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Communally Designed Deception: Participatory Technical Communication Practices in an Amateur Game Design Community

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Purpose: As it is often difficult to study professional game design practices from a technical communication perspective, this exploratory study seeks to discover accessible alternatives in amateur communities engaged in participatory design.
Methods: Using an exploratory, mixed methods single-case study model, we analyzed discourse and technical communication practices in a community focused on designing and playing social deception games across a network of digital platforms, with an eye toward how administrators, designers, and players negotiated design challenges.
Results: The amateur game design community observed here participates in professional design practices that can be mapped onto Eyman's (2008) framework for technical communication in games. Communities such as the subject-participants in this study produce unique documentation tracing design processes in ways some professional studios do not (Sansone, 2014) and foreground user experience considerations in observable, archived discussions.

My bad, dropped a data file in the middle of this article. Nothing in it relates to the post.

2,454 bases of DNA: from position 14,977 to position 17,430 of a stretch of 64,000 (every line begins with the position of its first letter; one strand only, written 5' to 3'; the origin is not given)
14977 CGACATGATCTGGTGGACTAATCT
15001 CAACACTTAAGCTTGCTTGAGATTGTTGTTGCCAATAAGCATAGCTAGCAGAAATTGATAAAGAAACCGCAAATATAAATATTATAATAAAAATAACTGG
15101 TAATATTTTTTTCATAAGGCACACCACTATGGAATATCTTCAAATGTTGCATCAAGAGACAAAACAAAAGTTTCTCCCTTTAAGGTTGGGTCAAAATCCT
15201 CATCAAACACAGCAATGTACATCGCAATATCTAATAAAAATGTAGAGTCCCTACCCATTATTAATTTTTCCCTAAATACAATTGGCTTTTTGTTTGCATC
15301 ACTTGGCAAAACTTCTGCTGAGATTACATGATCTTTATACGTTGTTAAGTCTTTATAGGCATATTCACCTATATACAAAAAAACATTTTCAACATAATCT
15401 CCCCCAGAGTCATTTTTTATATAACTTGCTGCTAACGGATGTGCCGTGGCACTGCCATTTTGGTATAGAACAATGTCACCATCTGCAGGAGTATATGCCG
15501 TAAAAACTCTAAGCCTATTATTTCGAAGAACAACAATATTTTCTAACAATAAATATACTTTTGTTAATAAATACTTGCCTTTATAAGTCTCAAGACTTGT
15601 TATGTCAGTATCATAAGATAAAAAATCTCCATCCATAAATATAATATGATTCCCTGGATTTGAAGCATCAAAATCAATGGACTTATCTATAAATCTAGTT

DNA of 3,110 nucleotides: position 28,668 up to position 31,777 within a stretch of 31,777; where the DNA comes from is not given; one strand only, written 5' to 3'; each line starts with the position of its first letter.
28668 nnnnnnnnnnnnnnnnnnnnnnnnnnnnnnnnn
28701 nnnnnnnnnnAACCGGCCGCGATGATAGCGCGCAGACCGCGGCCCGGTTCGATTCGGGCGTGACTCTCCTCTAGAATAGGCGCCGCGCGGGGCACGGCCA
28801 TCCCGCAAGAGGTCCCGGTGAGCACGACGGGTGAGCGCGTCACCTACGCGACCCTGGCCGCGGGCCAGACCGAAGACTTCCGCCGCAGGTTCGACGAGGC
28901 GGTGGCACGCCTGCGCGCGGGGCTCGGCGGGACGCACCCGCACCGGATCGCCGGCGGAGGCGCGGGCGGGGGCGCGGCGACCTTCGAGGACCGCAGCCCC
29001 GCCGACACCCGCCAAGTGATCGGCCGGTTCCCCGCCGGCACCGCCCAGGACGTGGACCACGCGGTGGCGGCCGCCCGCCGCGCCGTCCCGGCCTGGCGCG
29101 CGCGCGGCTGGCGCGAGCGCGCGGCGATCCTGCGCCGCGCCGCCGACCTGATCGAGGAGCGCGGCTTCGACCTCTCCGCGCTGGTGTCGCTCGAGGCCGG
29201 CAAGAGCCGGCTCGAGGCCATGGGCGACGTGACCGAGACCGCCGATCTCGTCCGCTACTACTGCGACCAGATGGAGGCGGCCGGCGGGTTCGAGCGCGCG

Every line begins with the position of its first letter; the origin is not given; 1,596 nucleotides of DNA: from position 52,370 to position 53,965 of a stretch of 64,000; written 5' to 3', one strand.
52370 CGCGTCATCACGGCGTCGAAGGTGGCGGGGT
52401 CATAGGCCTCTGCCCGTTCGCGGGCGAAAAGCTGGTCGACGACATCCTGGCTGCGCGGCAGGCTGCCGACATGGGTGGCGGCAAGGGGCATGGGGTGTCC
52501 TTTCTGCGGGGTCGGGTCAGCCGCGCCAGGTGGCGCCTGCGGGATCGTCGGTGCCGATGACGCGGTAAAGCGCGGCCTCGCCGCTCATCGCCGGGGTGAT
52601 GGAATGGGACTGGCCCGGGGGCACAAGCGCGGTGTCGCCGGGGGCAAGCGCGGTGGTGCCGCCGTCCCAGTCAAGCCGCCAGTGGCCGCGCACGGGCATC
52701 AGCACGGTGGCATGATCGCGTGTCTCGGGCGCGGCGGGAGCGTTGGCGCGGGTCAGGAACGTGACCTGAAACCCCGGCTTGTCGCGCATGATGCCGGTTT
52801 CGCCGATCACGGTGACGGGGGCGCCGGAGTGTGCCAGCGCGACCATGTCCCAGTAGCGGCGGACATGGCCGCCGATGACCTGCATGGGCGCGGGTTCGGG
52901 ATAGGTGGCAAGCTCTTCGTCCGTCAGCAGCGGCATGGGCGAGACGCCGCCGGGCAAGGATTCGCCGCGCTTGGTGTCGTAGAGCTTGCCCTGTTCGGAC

Conclusion: Amateur game design communities are as interested in maintaining strong user experiences and balanced gameplay as professional studios, as indicated by this study, and may use similar tactics to achieve results. The comparisons allowed construction of a framework for comparing amateur and professional designs in terms of tech comm practices. For technical communicators who must understand and account for world-making processes, demonstrating how amateur practice may compare to professional practice opens up new potential sites of study in the service of constructing game design ecologies.


Document Type: Research Article

Publication date: August 1, 2019

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  • Technical Communication, the Society's journal, publishes articles about the practical application of technical communication theory and serves as a common arena for discussion by practitioners. Technical Communication includes both quantitative and qualitative research while showcasing the work of some of the field's most noteworthy writers. Among its most popular features are the helpful book reviews. Technical Communication is published quarterly and is free with membership.
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